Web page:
Heather in Rome

The World is a book, and those who do not travel read only a page. - St. Augustine

Friday, February 10

Ireland Mission

Now to the Ireland mission. What an intense 10 days! Sometimes I was so tired that by the last weekend I was less agreeable with some changes in the schedule than I would usually be. But even though I was tired, it was a good 10 days.

We spent the first weekend (arrived on a Friday) going door-to-door in teams. Some of you may wonder why we were acting like Mormons or Jehovah Witnesses and at times I did to. It was uncomfortable and challenging, but our purpose was to reach out to those who may be far from God or the Church and make them feel welcome to join any of the mission events. For the most part we were received well. Some people would engage us in conversation about their opinions of the Church and others would take the information and say thank you. Others didn't want the flyers and one lady didn't even open the door. Oh well.

During the week we were in the 4 local Catholic schools. Newbridge is a town of 30,000 people so that's a lot of Catholic schools. I'm not even sure if there is a public school in the area. Most of the time we were in the schools for the whole school day. We would move from class to class at each period. Some sessions were 40 minutes, others were 80. We met all the ages, from kindergarden to the 17/18 year olds. For the little ones we would teach them a song about Jesus that has actions to go along with the words and for the older students one of the team members (there were 4 of us in my team) would give his/her testimony about meeting Jesus and then we would open up the rest of the time for questions about the faith, doctrine, life, etc. It's hard to say how effective the sessions were as far as changing their lives and helping them to accept Jesus in faith. I know the testimonies were very powerful and gave a more personal version of the faith. The questions helped clarify some of the popular misconceptions about Church teaching and gave us the opportunity to talk about God's rules as ways of protecting us from harm and showing us his love.

After the school day and dinner with the host family, we would go back out into the town, either to the pub for pub ministry or to people's home where they would host a get-together with their neighbors and invite us to lead a similar program as in the schools: testimony and discussion. I only did 2 of these so-called Open Houses. One was with a group of young married moms and the other was with 3 high school aged kids. It was intimidating in a way because it is a small group that you don't know and we would be expected to lead the gathering and find a way to have the conversation go deep. It was tough so we prayed a lot to the Holy Spirit for guidance.

The pub ministry was fun. Students from the Newman Center may be surprised because I came across as very much against alcohol last year, but with the school it is used differently. Anyway, 2 times I found myself in a pub for ministry. Basically, with alcoholic beverage in hand, I would approach people and ask if they've heard about the mission. Sometimes we worked in pairs, usually one-on-one, but always in the vicinity of the others. I ended up talking with 3 college guys who varied in faith one night and one guy who has been far from the Church for awhile after a death in the family the other night. That guy was amazing to talk to. Yvonne and I spoke with him for 2 hours and shared about all sorts of things relate to life and faith. It was intense.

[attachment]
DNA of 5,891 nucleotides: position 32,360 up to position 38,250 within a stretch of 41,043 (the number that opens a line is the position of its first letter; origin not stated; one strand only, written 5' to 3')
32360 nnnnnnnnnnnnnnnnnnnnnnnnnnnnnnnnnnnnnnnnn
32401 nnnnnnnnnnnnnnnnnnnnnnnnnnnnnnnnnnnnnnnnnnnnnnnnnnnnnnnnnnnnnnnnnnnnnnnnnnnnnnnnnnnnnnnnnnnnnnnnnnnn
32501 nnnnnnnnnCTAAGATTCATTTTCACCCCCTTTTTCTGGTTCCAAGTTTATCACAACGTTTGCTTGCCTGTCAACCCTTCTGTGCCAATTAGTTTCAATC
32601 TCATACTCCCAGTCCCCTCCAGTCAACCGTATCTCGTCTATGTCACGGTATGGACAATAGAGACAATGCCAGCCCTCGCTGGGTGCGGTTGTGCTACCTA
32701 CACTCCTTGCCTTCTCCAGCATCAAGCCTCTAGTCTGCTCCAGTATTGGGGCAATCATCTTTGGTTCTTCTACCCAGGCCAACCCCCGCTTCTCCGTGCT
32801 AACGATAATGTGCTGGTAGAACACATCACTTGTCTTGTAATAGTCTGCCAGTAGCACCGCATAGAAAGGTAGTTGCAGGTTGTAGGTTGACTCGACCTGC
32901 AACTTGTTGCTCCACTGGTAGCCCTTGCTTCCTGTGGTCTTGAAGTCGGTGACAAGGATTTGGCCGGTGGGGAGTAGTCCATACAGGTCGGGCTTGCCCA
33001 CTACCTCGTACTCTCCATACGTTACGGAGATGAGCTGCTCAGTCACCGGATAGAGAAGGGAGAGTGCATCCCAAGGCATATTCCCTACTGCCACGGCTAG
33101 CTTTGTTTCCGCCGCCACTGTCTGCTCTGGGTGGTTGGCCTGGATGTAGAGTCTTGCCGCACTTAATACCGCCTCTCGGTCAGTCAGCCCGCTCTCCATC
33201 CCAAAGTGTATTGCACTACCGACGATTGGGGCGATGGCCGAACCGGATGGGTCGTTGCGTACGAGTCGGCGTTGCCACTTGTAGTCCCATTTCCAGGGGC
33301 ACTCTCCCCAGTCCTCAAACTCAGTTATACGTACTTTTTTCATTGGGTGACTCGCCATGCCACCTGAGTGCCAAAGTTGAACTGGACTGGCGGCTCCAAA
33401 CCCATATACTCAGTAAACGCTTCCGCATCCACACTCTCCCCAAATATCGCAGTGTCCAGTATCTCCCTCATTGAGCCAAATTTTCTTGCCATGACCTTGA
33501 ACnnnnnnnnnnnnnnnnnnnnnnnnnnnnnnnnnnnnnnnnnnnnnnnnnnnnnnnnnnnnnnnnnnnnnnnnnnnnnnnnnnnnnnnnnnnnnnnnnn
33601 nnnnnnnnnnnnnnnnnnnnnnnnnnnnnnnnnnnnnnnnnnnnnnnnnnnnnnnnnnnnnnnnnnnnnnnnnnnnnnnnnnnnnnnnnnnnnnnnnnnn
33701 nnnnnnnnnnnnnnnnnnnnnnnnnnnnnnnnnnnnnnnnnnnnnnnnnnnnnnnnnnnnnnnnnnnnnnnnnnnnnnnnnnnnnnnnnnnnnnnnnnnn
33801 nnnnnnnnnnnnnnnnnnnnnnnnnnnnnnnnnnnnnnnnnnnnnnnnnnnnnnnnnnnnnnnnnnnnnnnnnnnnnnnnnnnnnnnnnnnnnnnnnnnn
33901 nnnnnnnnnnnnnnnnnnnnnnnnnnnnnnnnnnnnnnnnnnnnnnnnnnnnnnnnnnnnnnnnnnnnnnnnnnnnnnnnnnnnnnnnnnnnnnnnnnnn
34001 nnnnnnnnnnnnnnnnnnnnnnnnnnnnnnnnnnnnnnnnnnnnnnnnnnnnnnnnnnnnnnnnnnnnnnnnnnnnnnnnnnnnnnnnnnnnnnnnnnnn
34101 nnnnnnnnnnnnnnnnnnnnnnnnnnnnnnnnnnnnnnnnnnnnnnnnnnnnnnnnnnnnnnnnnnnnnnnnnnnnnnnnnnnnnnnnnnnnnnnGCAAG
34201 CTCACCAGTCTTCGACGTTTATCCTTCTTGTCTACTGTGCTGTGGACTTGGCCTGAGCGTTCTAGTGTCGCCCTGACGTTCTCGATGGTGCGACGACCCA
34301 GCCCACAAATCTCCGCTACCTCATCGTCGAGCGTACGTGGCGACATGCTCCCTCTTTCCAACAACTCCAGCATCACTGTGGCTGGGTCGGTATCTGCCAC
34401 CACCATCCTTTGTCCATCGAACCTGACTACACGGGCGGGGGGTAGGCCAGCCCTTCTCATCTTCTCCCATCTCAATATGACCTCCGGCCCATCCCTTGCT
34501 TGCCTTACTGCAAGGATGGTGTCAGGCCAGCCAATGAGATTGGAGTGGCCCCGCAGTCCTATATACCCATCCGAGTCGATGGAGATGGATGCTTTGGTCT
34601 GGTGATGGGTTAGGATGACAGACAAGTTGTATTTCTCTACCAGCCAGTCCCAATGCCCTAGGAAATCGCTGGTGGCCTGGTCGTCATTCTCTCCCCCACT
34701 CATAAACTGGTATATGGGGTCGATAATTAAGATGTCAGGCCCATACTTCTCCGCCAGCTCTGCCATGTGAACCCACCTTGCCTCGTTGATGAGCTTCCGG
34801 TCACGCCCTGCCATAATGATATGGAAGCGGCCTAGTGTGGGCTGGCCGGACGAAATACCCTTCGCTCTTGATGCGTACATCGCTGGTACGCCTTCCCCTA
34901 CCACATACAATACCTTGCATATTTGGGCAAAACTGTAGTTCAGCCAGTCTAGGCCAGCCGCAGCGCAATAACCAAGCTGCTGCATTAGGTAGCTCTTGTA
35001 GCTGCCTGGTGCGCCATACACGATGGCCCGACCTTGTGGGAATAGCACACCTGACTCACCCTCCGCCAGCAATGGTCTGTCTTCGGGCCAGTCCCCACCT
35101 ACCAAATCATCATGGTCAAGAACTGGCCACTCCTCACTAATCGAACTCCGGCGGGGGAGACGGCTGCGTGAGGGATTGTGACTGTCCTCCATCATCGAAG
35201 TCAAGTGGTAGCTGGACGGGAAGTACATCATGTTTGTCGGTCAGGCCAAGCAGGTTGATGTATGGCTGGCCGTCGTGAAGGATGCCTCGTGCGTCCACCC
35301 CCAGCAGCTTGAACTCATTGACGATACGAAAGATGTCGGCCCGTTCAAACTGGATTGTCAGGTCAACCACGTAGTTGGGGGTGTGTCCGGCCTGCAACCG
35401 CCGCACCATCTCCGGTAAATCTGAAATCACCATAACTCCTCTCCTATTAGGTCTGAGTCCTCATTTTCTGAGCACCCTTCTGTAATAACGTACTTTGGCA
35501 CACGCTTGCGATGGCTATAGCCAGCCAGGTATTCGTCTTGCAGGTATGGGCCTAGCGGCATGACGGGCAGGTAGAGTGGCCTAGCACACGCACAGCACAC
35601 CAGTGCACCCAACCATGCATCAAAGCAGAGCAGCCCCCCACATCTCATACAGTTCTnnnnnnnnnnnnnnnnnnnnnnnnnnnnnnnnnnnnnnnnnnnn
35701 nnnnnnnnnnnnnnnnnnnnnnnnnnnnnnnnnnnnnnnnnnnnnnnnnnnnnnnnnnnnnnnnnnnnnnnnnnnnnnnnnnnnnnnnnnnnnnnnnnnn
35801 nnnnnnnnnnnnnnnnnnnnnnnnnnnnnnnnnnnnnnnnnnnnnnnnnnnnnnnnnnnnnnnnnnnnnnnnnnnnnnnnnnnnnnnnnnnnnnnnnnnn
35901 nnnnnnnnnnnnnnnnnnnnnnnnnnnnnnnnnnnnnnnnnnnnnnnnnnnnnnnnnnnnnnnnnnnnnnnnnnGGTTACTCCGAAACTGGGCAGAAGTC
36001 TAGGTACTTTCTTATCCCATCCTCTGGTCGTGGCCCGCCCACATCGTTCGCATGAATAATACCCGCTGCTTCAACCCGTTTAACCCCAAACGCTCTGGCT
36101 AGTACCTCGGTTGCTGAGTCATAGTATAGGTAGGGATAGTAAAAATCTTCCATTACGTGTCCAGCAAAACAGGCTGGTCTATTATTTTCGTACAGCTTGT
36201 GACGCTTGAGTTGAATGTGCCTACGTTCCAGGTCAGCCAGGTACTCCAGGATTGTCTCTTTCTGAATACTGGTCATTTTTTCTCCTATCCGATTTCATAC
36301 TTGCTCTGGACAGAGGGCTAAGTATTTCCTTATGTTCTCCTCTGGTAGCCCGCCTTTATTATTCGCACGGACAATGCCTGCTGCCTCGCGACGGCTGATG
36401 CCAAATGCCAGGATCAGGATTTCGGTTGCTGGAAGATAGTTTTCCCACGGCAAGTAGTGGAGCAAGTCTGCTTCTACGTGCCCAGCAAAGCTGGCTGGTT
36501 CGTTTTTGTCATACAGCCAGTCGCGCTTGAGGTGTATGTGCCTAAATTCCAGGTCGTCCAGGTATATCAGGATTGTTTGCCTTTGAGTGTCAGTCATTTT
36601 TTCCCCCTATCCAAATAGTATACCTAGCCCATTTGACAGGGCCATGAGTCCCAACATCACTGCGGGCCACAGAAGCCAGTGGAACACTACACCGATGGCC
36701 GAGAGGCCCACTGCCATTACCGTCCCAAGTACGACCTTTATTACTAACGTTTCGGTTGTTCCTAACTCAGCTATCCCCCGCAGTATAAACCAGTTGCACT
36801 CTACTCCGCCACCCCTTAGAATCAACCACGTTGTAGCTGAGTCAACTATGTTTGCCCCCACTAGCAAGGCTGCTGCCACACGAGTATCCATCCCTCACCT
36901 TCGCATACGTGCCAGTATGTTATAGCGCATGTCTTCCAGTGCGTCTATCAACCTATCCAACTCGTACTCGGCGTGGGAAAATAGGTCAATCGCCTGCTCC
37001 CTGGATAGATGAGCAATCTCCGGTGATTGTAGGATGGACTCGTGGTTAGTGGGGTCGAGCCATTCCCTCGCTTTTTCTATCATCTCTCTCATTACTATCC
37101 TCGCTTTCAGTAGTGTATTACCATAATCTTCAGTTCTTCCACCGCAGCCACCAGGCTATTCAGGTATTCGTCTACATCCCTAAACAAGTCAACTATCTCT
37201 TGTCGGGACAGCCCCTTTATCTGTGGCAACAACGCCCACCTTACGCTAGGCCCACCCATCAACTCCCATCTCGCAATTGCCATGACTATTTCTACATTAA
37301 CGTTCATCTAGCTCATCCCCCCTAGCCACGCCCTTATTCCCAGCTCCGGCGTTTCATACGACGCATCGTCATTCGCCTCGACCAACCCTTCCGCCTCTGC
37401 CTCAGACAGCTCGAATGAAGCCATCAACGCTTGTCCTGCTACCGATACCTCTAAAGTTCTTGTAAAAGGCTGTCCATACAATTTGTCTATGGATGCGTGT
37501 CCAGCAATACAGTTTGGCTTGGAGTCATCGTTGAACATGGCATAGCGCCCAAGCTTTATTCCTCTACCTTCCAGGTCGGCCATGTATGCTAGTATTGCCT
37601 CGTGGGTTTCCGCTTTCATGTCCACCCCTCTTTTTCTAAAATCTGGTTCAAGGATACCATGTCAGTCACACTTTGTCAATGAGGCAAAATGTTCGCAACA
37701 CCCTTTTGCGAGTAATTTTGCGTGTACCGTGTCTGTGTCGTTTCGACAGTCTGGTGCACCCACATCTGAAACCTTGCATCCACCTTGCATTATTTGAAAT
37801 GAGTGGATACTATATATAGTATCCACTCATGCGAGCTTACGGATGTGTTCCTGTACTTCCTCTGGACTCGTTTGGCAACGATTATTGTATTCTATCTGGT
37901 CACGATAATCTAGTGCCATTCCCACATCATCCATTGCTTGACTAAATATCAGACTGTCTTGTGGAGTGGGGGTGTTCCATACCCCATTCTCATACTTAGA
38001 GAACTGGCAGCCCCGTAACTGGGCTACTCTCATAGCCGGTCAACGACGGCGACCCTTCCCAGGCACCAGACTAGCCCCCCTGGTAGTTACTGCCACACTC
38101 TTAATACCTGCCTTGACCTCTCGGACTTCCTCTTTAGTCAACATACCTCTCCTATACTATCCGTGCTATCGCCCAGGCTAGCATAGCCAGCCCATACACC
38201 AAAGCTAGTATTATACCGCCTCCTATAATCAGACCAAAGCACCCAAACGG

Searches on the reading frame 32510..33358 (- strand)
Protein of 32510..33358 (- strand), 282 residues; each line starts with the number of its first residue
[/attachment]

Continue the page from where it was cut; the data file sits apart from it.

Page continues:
The end of the mission was so much fun. The parish hosted a going away party for us missionaries and it resembled a wedding reception, complete with DJ, dance floor, and happy-go-lucky atmosphere. It was great because these people that I live with have become an extended family of brothers and sisters (which is always good and sometimes frustrating) and as we near the half way point in the year, we realize that once we leave the school, it could be a long time before we see each other again. So just like how all the family comes together for a wedding and has a blast (at least in my family), the party was our opportunity to have a rocking reception while we are together.

Ah, I guess that's enough about the mission. I met lots of people, helped plant a lot of seeds that will grow into strong faith with time (at least that is what I believe and pray for). There are more stories, but I'll keep them for when I get home so I have something to share. On a side note, I interviewed last night with a Catholic retreat center/environmental camp in Wisconsin for a volunteer stipend position. I think the interview went well and the place seems to be right up my alley, blending my two passions in life. I should find out around Feb. 20 if they offer me a position. Something to pray about. God's will be done. He hasn't done me wrong yet.

(As a disclaimer: I posted this picture of the Guinness pints almost against my better judgment and probably to the chagrin of my mom, but what is a story of Ireland without Guinness. I just had to include it. If I have scandalized my program, let me say that while alcohol was frequently present during the mission due to wine-drinking host families and pub ministry nights, for the most part it was consumed responsibly and in moderation.)


  • At 6:32 AM, Blogger The Michael said…

    A toast! To fun! Your friends at Bud. We trust you girl. Make us proud. In thoughts and prayers.



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